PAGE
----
The music at the beginning and end was written for the programme, and was, I think, supposed to be a gentle dig at war time songs. The lyrics I quoted above are from that song:

Who do you think you are kidding Mr. Hitler?

If you think we’re on the run...

We are the boys who will stop your little game,

We are the boys who will make you think again.

'Cause, who do you think you are kidding Mr. Hitler?

If you think old England’s done.

Mr Brown goes off to town on the 8:21,

But he comes home each evening and he’s ready with his gun.

So, who do you think you are kidding Mr. Hitler?

If you think old England’s done.

 


perrya profile image

perrya 7 years ago Author

of course, Home Guard. Did not know it by Dad's Army. I find that whole plan, invading England quite interesting. The german operational plan was Sealion. i think the only thing that stopped it was a lack of sea going vessels and the fact that the RAF did not break.I doubt if it would have been very successful.


countrywomen profile image

countrywomen 7 years ago from Washington, USA

Perrya- I read this "The Pakistani Army continues to fight the Taliban as if they were a conventianal force." and I remembered once somebody said that we can't have a geneva convention with those who believe in guerilla warfare.

But do you think if UN and other aid organizations stepped up the efforts in education, health and food supplies then the hold of Taliban in those areas would weaken. Is there only a military solution to any conflict? I agree we can't totally dismantle military engagement but mostly I feel hate begets hate. There should be some other alternatives to fight this battle which is mostly now being fought in the battlefield.


LondonGirl profile image

LondonGirl 7 years ago from London

I fear you've given me a hub idea or two (-:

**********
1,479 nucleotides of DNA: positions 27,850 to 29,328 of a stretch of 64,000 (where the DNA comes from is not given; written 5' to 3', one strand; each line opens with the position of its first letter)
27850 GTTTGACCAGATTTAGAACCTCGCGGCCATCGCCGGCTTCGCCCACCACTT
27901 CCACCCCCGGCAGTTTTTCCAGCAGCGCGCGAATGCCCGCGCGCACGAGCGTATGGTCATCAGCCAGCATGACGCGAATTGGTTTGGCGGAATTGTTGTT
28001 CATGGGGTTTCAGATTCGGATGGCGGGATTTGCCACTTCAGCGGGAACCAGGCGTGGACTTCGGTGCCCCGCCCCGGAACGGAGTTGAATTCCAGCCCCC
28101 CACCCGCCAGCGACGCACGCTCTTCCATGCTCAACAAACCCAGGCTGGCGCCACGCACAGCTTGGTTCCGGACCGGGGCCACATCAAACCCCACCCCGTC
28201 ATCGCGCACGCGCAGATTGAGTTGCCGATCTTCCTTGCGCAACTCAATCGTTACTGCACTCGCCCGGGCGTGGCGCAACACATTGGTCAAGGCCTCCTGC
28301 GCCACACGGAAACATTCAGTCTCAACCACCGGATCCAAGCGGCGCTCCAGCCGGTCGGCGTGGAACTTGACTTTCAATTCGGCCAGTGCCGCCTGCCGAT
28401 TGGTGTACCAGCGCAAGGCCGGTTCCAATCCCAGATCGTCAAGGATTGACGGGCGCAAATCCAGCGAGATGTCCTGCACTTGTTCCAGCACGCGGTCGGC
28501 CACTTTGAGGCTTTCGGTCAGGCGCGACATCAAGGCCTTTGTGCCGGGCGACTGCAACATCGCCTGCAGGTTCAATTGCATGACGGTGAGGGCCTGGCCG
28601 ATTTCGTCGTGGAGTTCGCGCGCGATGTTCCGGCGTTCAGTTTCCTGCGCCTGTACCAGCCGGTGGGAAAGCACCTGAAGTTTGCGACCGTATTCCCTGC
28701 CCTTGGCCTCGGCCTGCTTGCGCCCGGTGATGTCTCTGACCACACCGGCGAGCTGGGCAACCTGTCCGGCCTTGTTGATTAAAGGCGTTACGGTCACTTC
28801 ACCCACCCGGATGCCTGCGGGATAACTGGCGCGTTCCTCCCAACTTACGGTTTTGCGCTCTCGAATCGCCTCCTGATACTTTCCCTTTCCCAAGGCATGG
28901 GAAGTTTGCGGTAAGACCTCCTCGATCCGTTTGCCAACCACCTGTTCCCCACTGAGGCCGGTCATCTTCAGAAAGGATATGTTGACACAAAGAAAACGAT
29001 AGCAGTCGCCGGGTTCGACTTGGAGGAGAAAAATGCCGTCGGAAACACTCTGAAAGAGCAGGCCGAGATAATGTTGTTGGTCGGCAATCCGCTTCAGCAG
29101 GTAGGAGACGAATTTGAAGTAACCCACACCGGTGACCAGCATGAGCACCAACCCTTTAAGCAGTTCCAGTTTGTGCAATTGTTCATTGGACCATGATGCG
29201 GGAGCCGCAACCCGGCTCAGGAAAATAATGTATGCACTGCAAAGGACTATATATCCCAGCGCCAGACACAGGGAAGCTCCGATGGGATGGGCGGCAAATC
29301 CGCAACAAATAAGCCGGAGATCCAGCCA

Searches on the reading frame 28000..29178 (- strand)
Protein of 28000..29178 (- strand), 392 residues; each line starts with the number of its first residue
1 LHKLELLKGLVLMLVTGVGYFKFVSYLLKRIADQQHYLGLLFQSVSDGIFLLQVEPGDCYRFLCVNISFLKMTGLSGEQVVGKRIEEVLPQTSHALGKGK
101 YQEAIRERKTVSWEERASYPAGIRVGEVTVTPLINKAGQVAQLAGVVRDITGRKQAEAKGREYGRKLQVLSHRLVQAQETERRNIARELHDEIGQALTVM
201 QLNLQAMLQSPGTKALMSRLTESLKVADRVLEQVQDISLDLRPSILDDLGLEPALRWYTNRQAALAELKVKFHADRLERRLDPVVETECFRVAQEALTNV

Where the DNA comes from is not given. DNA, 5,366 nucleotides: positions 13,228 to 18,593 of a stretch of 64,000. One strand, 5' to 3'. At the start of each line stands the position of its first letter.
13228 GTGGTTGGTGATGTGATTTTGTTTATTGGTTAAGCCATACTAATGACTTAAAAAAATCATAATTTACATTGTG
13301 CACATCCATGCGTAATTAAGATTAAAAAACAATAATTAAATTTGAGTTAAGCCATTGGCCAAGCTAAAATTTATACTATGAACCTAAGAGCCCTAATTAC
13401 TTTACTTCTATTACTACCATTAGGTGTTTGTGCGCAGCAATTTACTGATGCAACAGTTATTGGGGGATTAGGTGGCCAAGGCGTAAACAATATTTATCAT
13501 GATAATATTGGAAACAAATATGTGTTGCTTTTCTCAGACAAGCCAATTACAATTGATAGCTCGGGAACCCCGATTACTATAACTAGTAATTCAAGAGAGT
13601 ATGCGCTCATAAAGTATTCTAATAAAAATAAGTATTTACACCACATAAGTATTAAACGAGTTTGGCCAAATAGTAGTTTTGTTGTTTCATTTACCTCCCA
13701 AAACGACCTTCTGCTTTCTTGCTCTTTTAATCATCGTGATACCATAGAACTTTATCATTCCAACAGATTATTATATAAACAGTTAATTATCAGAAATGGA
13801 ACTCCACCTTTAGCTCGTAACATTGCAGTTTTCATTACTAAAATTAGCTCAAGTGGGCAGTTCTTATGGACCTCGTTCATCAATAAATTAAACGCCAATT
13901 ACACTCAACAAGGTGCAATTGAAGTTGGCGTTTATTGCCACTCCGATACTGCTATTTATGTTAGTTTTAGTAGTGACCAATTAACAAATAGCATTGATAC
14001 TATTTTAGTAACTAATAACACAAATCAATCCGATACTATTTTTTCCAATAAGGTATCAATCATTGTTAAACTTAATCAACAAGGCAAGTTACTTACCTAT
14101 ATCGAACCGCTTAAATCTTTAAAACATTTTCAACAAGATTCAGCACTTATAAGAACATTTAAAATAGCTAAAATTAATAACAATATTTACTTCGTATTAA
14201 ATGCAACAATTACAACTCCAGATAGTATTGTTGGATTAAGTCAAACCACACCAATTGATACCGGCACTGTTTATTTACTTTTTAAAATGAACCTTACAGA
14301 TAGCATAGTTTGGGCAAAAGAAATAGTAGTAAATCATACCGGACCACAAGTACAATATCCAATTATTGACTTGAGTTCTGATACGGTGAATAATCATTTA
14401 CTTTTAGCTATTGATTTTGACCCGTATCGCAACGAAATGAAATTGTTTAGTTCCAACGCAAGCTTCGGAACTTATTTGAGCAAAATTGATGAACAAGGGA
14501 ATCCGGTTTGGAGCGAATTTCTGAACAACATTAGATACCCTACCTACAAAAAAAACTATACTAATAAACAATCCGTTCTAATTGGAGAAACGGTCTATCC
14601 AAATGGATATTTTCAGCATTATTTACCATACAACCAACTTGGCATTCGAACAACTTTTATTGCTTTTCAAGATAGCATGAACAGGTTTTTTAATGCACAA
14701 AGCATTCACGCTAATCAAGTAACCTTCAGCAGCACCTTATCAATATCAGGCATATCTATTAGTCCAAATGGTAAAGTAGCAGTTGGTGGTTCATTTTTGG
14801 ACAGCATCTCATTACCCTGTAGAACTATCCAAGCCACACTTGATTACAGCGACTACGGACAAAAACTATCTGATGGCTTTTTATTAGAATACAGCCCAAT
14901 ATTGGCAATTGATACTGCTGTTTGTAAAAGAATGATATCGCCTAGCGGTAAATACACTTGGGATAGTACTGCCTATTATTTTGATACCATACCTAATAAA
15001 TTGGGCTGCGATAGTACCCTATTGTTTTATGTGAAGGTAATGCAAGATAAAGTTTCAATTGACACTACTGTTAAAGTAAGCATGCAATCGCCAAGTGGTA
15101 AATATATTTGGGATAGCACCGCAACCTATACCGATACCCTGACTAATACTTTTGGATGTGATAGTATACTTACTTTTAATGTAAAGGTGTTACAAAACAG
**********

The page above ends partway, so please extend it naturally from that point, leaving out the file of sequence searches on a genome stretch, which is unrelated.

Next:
LondonGirl profile image

LondonGirl 7 years ago from London

hi CW - "But do you think if UN and other aid organizations stepped up the efforts in education, health and food supplies then the hold of Taliban in those areas would weaken."

In the present circumstances, I fear, it's just too dangeours in the NWF outside Peshawar (and even there, you'd have to be careful)


countrywomen profile image

countrywomen 7 years ago from Washington, USA

LG- I feel trying to go to the root cause will help in the long run hence who are these extremist organizations trying to recruit. Somebody who is poor, uneducated, unemployed and has been personally wronged (loss of family member or homes). Hence food, health, education and alternate employment opportunities may help  them from joining terrorist groups. But it requires lots of dedication from many people to achieve the results.

Actually UN is trying both in NWFP and Afghanistan (in spite of great personal risk) but still it alone may not be able to achieve the desired results as quickly as we want. But in recent times some progress in the plight of woman in Afghanistan has been noticed. Another thing I have seen is that "bad" news gets way too much publicity and the good things that are happening at the ground level is often ignored by the media. If more people see some results are possible then more will join to volunteer with their time, money and efforts to achieve those noble objectives. 


perrya profile image

perrya 7 years ago Author

To fight a guerilla type war there has to be a fine balance with aid to the area and a military presence to keep the enemy away. The Pakistani army should not withdraw forces from an area they have cleaned. Once the area is secured, the Un or other aid agencies there should establish centers in the area to help those with basics. Jobs are important because idle people are prime recruits for terrorists, just read my Mexican drug war. There, you have out of work mexican americans buying weapons for the cartel legally and getting paid $40 per weapon. Easy money. Guerilla war is by far the most complicated type of war to fight and the US learned the hard way in Vietnam.


LondonGirl profile image

LondonGirl 7 years ago from London

I know the UN is doing as much as it can, but their activities are very limited by the security situation in both the NWF and Afghanistan, sadly.


tariq 7 years ago

How is Dad's Army now my friend???